By Peter Galuszka
Despite the “existential threat” involving online education at the University of Virginia, Mr. Jefferson’s school certainly seems to be at the forefront of the debate.
You have President Tereaa Sullivan being fired and then reinstated, the curious fact that the school actually was involved with online advacements after all, criticism from the Darden School of Business and now this New York Times opinion piece by English Professor Mark Edmundson.
He notes the drumbeat for putting courses online, but says there really is something to be said for actually having a real professor in a real class with real students. Sticking knowledge in digital doses kills dialogue that is the absolutely best way for students to learn.
As he says: “Learning at its best is a collective exercise, something we’ve known since Socrates.”
In-class courses allow for a precious back and forth between teacher and students. You just don’t get that when you have a professor, even a very good one, reciting material into a camera, even if it is juiced up with clever videos, interactive media and a few students about as props. The Web professor, however, is little more than a figure on a tube. For all you know, he could be Sponge Bob Squarepants. Professors can’t tailor their teaching t0 the classes.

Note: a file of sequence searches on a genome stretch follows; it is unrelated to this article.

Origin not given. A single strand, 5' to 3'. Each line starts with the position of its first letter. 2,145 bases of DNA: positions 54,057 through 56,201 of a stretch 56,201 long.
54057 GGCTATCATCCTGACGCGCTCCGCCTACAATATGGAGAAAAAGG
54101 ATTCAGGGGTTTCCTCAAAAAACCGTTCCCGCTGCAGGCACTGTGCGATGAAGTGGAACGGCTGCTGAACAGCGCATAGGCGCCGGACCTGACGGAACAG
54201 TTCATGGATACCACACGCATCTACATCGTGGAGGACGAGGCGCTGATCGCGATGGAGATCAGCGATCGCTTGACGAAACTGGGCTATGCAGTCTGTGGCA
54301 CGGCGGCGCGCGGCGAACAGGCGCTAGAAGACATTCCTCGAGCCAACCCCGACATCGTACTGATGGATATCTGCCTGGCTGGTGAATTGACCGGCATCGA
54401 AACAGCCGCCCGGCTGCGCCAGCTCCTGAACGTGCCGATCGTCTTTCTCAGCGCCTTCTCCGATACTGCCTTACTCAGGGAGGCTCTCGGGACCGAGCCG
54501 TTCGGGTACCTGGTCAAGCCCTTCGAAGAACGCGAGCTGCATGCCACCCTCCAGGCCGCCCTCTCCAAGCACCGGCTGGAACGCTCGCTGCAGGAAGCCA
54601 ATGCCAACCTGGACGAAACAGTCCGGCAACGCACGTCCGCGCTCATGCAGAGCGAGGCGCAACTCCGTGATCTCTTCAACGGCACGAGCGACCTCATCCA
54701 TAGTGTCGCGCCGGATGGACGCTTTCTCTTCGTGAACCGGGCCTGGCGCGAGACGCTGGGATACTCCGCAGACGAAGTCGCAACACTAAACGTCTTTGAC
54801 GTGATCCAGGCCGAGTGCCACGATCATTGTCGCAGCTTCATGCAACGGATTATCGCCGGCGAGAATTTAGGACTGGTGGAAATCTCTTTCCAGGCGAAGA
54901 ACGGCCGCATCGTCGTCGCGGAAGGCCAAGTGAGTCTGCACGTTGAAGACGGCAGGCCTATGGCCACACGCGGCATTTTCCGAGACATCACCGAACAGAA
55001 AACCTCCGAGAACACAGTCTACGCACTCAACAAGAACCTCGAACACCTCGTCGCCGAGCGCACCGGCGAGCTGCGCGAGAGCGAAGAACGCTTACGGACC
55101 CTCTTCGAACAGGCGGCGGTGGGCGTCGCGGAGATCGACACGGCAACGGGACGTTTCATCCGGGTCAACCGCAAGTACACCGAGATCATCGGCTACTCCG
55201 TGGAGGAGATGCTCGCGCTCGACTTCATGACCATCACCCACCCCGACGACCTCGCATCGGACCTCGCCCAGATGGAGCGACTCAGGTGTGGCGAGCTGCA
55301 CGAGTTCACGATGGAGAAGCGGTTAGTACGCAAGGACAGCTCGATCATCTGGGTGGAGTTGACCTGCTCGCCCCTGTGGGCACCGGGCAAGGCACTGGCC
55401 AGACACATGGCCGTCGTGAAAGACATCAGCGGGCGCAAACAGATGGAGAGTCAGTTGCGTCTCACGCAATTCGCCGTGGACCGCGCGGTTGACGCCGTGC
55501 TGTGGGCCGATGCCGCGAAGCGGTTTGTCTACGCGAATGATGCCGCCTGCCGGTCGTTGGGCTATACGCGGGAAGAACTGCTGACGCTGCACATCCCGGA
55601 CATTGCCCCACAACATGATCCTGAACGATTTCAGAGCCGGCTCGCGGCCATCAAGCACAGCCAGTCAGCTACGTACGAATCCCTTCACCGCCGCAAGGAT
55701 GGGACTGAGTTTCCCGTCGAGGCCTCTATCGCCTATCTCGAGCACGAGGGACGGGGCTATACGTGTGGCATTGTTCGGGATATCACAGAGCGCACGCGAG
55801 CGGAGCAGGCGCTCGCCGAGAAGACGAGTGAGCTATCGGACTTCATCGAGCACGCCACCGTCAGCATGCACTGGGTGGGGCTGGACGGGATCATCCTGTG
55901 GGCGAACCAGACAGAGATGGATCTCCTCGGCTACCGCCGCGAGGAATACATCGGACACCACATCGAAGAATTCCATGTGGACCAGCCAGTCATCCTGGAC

“Every memorable class,” writes Edmundson, “is a bit like a jazz composition. There is a basic melody that you work with. It is defined by the syllabus. But there is also a considerable measure of improvisation against that disciplining background.”
True, Edmunson teaches courses on authors such as Shakespeare that our go-go digitizers see as frivolous and not in keeping with the hot world of STEM so we can grow engineers like the Tiger Mothers of Asia.
Sure, there is a place for exploiting the reach and convenience of the Web and other electronics. Some archaeologists, for instance, put lectures on Ipods that students can listen to as they actually travel to the places being discussed and let the invisible professor lead them on the ruins step-by-step.
Technology cannot substitute for true content overall. It sounds so 1960s, “the Medium is the Message.” Edmundson is spot on in his analysis and another reason why the folks who thought the Hoo-ville Board of Visitors “gets it” are so dead wrong.